There are significant cost-saving opportunities in the management of operating room inventory if surgeons agree to standardise supplies used to perform surgical procedures. However, since there is very little incentive for surgeons to participate in such decisions as the benefits of such cost-saving is realised by the hospital and not the practitioner, a shared-savings programme was instituted that returned 50% of money saved to the surgery divisions.
It was identified that savings could be achieved through reduction in the use of biologic mesh, cranial plating systems, and neurostimulators. A physician champion was assigned who was responsible for ensuring that there was clinical equipoise between the products being used. Cost-savings derived from these measures were equally divided between the hospital and the surgery divisions.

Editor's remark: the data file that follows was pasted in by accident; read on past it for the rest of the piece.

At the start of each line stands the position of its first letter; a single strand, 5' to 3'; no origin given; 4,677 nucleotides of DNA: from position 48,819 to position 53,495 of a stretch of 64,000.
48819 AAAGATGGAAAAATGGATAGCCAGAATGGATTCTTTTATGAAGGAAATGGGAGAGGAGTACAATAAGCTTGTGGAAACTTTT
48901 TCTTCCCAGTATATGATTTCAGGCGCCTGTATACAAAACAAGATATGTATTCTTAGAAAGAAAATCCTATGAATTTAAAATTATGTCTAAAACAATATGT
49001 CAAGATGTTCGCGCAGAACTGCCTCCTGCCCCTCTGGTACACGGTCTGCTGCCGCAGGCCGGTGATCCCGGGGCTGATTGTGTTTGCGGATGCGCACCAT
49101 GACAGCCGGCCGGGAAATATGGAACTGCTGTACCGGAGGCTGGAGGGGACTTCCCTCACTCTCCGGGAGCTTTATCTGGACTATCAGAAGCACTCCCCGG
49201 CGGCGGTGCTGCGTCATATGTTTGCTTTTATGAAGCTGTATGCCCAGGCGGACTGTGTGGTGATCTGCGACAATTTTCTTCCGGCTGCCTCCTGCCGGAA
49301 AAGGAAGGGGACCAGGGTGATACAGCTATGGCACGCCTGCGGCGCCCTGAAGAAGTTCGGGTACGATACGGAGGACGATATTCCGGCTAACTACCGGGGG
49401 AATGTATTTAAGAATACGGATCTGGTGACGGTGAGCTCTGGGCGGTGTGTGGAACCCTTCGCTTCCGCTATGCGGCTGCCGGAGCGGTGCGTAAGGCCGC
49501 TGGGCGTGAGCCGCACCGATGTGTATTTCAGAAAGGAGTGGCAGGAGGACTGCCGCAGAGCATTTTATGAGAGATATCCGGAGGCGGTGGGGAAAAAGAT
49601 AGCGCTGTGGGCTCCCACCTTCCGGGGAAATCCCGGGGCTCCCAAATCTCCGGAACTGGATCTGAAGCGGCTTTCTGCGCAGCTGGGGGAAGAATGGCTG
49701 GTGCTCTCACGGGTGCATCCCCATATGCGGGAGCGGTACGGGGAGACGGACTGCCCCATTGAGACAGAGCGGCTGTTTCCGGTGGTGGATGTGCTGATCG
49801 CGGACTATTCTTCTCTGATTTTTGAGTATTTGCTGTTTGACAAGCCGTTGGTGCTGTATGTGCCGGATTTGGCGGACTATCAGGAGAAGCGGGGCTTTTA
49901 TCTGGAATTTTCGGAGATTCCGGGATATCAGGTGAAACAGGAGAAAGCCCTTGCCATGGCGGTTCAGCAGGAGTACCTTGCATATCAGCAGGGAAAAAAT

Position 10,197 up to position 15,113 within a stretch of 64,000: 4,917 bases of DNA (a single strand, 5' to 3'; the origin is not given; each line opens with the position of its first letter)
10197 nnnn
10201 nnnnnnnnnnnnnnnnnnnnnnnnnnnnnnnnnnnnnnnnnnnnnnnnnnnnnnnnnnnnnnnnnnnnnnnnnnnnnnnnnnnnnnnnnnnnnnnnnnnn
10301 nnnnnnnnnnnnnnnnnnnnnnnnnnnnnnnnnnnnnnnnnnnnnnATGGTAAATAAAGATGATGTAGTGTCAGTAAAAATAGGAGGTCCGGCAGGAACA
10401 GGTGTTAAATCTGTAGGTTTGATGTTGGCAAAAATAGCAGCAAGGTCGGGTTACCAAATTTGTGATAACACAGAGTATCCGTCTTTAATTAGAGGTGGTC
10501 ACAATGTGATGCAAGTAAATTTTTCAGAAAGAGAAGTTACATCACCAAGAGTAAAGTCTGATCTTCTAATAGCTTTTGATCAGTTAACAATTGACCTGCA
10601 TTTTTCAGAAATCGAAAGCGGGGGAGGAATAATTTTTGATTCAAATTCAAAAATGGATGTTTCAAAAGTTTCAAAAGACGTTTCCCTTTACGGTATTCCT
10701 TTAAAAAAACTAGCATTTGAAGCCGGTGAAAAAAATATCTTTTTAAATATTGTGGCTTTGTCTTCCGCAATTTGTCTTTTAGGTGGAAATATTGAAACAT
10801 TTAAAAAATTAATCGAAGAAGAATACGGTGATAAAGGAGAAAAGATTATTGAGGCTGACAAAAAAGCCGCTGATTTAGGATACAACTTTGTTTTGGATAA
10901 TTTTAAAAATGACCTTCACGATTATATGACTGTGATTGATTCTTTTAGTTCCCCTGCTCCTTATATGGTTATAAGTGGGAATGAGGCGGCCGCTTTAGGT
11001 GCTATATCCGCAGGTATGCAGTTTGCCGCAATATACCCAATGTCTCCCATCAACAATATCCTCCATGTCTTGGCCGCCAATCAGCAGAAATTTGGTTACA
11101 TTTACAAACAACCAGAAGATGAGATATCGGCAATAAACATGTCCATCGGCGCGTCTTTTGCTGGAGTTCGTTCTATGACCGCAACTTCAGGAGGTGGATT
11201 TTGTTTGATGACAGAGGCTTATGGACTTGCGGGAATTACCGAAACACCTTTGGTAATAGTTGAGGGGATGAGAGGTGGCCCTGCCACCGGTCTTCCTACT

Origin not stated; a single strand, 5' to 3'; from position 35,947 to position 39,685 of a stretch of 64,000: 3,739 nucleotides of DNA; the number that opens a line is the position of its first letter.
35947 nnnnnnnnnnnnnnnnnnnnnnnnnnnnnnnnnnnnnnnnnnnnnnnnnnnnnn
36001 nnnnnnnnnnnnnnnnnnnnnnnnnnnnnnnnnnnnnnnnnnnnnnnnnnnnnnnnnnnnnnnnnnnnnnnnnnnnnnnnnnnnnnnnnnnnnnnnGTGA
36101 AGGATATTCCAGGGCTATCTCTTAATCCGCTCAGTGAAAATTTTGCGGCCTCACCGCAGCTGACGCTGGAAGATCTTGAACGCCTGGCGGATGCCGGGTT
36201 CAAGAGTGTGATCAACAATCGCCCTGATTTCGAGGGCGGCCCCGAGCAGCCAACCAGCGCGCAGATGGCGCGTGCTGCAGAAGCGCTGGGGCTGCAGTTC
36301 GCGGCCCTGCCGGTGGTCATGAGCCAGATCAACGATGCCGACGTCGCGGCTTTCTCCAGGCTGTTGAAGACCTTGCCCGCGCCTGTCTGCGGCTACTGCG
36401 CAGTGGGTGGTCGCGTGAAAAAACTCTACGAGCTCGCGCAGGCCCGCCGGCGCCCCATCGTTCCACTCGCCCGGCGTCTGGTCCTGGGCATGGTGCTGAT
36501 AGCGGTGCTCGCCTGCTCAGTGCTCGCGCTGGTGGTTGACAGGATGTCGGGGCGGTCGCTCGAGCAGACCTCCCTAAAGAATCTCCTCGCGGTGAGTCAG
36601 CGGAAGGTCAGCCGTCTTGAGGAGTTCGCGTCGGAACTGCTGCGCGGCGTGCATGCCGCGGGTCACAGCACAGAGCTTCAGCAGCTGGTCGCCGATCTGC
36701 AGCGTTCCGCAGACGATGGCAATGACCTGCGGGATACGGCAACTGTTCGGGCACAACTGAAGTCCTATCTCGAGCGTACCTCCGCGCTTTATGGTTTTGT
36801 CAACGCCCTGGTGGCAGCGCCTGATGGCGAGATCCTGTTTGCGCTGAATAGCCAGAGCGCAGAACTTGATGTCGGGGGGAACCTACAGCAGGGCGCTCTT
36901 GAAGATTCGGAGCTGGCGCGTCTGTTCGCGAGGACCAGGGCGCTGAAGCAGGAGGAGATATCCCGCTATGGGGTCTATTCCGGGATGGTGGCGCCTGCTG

The shared-savings programme resulted in total savings of $893,865 with $446,932 being shared across 15 surgery divisions. Standardisation of cranial plating systems ($374,805) generated the greatest amounts of savings followed by neurostimulators ($278,404) and biologic mesh ($240,655).
The programme thus proved that aligning hospital and surgeon incentives resulted in significant cost-savings and standardisation of the operative inventory used. There was no negative impact on the quality of care by this approach and there was no conflict of interest either.
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